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Cloud-native infrastructure – When the future meets the present

Tytus Kurek

on 12 January 2024

We’ve all heard about cloud-native applications in recent years, but what about cloud-native infrastructure? Is there any reason why the infrastructure couldn’t be cloud-native, too? Or maybe it’s already cloud-native, but you’ve never had a chance to dive deep into the stack to check it out? What does the term “cloud-native infrastructure” actually even mean?

The more you think about it, the more confusing it gets. We all know that the modern way to build infrastructure is to turn it into a cloud. But then, how can a cloud itself be cloud-native or… native to itself? If this sounds tricky, don’t worry – you’re in the right place. Keep reading to see what happens when the future of infrastructure meets the present.

Cloud-native building blocks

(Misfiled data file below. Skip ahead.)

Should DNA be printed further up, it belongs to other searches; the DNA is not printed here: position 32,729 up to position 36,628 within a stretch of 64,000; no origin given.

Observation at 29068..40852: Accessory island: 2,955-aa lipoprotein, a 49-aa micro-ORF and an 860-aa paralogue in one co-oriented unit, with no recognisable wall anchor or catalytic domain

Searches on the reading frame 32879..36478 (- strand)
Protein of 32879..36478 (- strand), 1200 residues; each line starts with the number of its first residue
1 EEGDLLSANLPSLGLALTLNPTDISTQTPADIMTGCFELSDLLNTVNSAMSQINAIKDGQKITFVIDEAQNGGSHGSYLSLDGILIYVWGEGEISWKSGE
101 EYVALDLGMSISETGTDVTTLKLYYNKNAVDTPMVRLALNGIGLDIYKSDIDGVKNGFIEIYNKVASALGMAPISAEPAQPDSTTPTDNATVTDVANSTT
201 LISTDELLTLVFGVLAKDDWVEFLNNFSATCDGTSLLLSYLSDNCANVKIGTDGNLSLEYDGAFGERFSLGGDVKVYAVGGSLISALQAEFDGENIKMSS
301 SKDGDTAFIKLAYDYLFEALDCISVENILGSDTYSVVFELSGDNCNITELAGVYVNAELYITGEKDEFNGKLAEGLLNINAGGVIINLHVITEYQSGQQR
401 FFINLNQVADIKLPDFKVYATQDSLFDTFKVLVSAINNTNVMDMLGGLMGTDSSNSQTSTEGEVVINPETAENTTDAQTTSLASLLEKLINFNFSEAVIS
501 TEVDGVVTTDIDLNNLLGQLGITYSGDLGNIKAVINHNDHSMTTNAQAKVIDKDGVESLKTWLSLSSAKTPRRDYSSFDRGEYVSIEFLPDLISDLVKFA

Before we start exploring cloud-native infrastructure, let’s make sure we have a common understanding of the concept of cloud-native itself. According to the official definition  maintained by the Cloud Native Computing Foundation (CNCF), cloud-native is a set of technologies that “empower organisations to build and run scalable applications in modern, dynamic environments”.

A lot of buzzwords but not many technical details. Fortunately, the CNCF definition also highlights some sample building blocks of cloud-native applications. Those are:

  • Containers – package applications’ code together with their dependencies and run them in isolation inside of their runtime environment
  • Service meshes – control service-to-service communication with a centrally configurable network of proxies
  • Microservices – turn applications into small independent services that communicate with each other through well-defined APIs
  • Immutable infrastructure – shifts service management paradigm from the one where components are changed to the one where they are replaced
  • Declarative APIs – enable describing the desired application state